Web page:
# 0-10V on RJ45 jack - bad practice?

I'm developing a control unit for ventilation systems. Beside switching those fans with a relay they are often controlled with a 0-10V analog signal. Now I found a product that uses a RJ45-plug to supply a 0-10V analog signal.

As the controller's going to have network features as well, chances are that a user will mix up the fan-dimming-RJ45 plug with an Ethernet plug.

So I wonder:

• might connecting this 0-10V output to a network harm a router/other network devices?
• isn't it generally bad practice in electronics to (ab)use a plug that belongs to a different standard for this purpose?

I'd like to support this interface only if it is safe if accidentally connected to a network.

The 4 lines involved are:

• 10V power supply for internal circuit
• 0-10V dimming signal
• ground
• tachometer signal

Remaining lines are NC.

Pin Assignment

Fan's Circuitry

• google Power Over Ethernet – jsotola Aug 10 '19 at 15:16
• @jsotola yes, I read about PoE. From my understanding there usually is a splitter involved, seperating the power lines (which indeed seem to be at 48V) from data lines. E.g. a Raspberry Pi has no more than 5V onboard and a CPU running at 3.3V. My guess is, that the RasPi doesn't like 10V at its RJ45 jack which would allready a disqualifying circumstance. – Sim Son Aug 10 '19 at 15:23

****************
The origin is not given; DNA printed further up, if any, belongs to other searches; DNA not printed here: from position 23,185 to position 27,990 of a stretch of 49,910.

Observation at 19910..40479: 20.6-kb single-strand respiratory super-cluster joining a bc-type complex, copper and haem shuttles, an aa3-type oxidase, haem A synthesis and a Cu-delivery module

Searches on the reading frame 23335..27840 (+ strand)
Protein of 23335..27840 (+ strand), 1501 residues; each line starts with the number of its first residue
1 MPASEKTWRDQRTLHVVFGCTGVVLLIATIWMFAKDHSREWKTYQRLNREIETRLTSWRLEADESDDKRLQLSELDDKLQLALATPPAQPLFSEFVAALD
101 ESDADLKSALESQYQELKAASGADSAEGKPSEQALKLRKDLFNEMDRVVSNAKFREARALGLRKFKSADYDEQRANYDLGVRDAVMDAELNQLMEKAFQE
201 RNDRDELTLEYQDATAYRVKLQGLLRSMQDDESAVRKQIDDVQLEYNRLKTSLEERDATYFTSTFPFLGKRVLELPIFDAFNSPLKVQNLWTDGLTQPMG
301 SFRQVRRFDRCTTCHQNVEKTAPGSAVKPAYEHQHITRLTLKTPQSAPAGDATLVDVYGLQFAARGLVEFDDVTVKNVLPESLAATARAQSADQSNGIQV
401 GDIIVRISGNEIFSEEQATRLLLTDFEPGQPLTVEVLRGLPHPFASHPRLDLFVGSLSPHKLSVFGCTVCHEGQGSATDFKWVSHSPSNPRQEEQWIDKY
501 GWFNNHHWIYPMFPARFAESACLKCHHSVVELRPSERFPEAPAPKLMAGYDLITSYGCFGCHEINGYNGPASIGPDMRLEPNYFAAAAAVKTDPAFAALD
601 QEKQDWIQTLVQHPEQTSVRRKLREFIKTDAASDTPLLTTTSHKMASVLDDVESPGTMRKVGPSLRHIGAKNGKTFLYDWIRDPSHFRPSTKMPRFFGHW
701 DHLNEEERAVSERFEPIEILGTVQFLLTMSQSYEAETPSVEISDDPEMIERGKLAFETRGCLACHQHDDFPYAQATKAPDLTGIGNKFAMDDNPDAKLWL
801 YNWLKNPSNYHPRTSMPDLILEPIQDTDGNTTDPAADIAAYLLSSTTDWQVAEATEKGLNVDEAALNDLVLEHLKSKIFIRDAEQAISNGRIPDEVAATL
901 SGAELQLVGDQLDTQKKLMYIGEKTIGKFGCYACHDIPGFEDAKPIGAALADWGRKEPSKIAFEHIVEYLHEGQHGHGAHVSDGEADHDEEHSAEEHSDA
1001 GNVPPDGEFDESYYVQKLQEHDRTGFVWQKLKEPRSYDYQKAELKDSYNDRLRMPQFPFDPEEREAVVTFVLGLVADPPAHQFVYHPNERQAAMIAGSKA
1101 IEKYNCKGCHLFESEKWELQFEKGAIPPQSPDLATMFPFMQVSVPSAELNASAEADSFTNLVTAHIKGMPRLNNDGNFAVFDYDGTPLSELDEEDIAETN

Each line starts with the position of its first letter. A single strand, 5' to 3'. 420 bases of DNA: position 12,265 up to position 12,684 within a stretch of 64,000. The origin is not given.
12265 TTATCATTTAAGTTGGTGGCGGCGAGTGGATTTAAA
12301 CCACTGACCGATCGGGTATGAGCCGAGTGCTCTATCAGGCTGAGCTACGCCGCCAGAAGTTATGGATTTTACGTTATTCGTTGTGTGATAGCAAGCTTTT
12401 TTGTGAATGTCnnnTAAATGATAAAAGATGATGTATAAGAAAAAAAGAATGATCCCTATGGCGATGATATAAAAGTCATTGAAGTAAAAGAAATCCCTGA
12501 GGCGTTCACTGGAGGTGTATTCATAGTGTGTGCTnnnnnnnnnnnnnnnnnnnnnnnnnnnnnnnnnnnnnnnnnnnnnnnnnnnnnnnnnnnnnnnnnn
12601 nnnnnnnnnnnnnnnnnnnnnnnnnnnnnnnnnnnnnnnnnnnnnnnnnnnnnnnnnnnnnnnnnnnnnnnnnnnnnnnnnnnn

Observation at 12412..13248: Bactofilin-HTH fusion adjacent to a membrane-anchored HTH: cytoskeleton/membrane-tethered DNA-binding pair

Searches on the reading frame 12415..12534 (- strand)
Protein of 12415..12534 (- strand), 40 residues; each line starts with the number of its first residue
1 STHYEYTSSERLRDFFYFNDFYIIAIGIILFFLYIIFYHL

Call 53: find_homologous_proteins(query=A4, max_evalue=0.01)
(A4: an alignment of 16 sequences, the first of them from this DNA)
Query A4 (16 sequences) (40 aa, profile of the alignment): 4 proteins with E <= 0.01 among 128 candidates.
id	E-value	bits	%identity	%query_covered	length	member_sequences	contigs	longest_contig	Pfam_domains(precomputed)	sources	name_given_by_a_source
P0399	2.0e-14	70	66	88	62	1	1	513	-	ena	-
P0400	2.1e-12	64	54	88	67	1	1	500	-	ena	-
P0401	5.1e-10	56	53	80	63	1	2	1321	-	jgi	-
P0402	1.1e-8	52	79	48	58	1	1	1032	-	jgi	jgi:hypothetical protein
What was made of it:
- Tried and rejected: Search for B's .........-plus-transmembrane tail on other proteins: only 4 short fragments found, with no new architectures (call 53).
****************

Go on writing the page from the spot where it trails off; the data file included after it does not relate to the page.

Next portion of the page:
You could make your system compatible (not damaging) to ordinary networking equipment using the same method as used in power over Ethernet (PoE):

You'd apply the 0-10 V signal to both lines of one signalling pair, and a reference ground to both lines of another pair.

Then the transformer at the receiving end would block the 10 V from reaching the low-voltage circuits of the networking equipment. But your circuit could pick off the 0-10 V signal from the center taps of the primary sides of the isolation transformers and use it as you wish.